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Melo knows all eyes will be on him

GREENBURGH, N.Y. -- Carmelo Anthony is ready for his close-up.

With the Knicks trying to avoid an 0-3 deficit in their best-of-seven first-round playoff series with the Boston Celtics, and the possibility of playing with a limited Amar'e Stoudemire (back) and without Chauncey Billups (knee), Anthony will step onto the Madison Square Garden court for Friday night's Game 3 with the desperation of a franchise on his shoulders and the focus directly on him.

"Without them two guys, I think me, personally, I have to step up and do it all to try and win," the four-time All-Star said Thursday.

Anthony couldn't have done much more -- other than perhaps taking the last shot rather than passing to Jared Jeffries on that infamous final possession -- to help the Knicks win Game 2 in Boston on Tuesday. His 42 points, 17 rebounds and six assists was an all-time performance, but it still resulted in a loss.

And though some criticized his decision to pass rather than shoot -- after he was criticized for shooting rather than passing on the final possession of Game 1 -- others chastised Anthony for how he seemed satisfied in defeat. He even used the word "fun" to describe the game. Gasp! Kobe Bryant never would have talked like that.

"I'm not Kobe, though," Anthony replied with his ubiquitous Cheshire cat grin in place. "I ain't Kobe, man."

No, he doesn't obsess over losses. He doesn't hold a personal shootaround after a defeat on the road, the way Bryant did in Miami in mid-March. (Told of his good friend's post-game penance, Anthony that night smirked, shook his head and said, "Go home, Kobe.") Anthony isn't nearly as tightly wound as Bryant. He seems to prefer to revel in the thrill of the moment and then let it go.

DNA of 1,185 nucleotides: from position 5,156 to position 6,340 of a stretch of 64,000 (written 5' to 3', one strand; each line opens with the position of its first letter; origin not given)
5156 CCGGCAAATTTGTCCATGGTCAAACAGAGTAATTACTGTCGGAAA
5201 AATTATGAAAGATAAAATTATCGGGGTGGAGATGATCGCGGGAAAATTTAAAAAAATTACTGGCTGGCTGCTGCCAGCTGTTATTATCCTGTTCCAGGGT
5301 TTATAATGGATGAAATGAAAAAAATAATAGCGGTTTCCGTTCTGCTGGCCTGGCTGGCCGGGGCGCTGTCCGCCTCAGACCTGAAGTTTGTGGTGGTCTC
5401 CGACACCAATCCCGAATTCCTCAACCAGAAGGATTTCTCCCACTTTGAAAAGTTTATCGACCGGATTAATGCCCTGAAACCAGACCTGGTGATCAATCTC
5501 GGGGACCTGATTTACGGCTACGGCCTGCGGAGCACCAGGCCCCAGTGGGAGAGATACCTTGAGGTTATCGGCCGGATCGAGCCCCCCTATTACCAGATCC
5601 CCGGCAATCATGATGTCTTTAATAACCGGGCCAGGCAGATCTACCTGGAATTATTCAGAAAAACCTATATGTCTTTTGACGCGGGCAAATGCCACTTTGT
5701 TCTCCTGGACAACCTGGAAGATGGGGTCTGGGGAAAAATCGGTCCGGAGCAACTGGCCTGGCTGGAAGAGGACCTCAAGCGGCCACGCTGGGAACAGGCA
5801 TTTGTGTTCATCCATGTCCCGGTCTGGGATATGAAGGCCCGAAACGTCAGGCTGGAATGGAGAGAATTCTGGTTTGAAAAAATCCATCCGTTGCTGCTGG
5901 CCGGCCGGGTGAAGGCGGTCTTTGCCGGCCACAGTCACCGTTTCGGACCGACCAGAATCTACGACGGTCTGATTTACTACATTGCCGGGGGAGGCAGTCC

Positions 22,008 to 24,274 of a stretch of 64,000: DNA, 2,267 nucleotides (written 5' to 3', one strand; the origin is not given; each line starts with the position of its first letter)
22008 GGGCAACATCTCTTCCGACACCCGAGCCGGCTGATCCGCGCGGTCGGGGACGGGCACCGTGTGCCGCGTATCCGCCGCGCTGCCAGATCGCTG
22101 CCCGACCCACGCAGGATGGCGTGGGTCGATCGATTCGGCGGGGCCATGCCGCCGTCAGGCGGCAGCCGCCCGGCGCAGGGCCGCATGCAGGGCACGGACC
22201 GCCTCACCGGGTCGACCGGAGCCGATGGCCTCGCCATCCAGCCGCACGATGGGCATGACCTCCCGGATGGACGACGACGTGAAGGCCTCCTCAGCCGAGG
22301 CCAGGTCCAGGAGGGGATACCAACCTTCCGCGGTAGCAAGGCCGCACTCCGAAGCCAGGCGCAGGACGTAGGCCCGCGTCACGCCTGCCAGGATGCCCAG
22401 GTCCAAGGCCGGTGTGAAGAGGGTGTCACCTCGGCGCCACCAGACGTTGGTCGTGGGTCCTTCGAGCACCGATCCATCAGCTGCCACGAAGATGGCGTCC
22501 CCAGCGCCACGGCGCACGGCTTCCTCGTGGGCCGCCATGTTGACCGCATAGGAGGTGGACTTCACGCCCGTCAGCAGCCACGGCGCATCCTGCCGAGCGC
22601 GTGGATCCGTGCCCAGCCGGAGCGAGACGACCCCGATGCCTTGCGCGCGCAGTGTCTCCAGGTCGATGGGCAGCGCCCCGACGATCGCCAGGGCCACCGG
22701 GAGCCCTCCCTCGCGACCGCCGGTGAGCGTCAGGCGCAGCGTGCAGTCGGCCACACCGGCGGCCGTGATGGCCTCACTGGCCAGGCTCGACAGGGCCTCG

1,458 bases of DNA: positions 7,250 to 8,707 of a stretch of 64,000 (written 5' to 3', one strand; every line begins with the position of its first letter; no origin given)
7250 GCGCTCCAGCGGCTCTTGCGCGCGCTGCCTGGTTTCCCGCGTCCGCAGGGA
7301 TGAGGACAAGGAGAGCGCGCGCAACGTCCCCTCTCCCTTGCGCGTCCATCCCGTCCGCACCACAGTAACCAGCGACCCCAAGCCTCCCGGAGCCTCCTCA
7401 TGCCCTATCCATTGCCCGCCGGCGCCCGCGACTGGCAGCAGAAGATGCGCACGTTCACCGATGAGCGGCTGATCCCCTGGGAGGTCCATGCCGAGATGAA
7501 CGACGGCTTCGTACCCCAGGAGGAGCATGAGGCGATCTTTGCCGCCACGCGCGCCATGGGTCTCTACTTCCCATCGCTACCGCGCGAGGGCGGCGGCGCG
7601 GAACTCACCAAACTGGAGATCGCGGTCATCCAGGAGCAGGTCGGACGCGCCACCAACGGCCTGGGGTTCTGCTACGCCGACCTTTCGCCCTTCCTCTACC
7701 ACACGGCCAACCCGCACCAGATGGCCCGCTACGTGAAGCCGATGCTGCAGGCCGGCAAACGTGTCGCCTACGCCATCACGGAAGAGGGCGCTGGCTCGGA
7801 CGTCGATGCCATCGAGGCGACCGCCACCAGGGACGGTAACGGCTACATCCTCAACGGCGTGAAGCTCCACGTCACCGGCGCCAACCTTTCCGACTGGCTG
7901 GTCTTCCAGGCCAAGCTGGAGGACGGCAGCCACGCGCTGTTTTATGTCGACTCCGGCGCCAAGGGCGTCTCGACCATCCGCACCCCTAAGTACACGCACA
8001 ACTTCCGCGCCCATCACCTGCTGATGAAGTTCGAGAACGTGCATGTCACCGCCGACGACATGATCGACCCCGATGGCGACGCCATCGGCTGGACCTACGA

Anthony has made more game-winning shots (16) in the final 10 seconds than any other NBA player (including Bryant) since his rookie season. To say he lacks the will to win is inaccurate. To say he lacked fire after a loss in which he had one of his greatest performances is saying he's human and a realist.

"I still have fun in those games," he said. "We were on the road; nobody would ever have said the Knicks would have a chance to win both games in Boston, so I'll take that. We could have won both of those games. We could have been up 2-0, and you probably wouldn't be asking me that question."

Anthony wanted to come to New York for the big-market expectations and the big-stage atmosphere he's about to bask in as the Garden hosts its first NBA playoff game in seven years. But he also came to join another star in Stoudemire who would take some of the burden off him.

Yet for the rest of this series, Anthony may be left to battle with a ragtag supporting cast of scrappers.

"As I told you before, there's no way I can do it all by myself," he said. "We've been doing a great job of that these last couple games -- guys stepping up. Especially for this being some of their first times in this situation."

If Stoudemire can't play effectively, the Celtics will have a simple game plan: double-team Anthony and make one of the supporting cast beat them. Anthony tossed the "must-win" label around late in the season and he applied it directly to Friday night's game as well.

"This is the hardest game, by far, that we've played this season," he said.

"I'll play 48 [minutes] if I have to," he added. "It's playoffs now. You've got to leave it all out there on the court."

With a win, this would be the night he can claim that court as his own.

New York Sports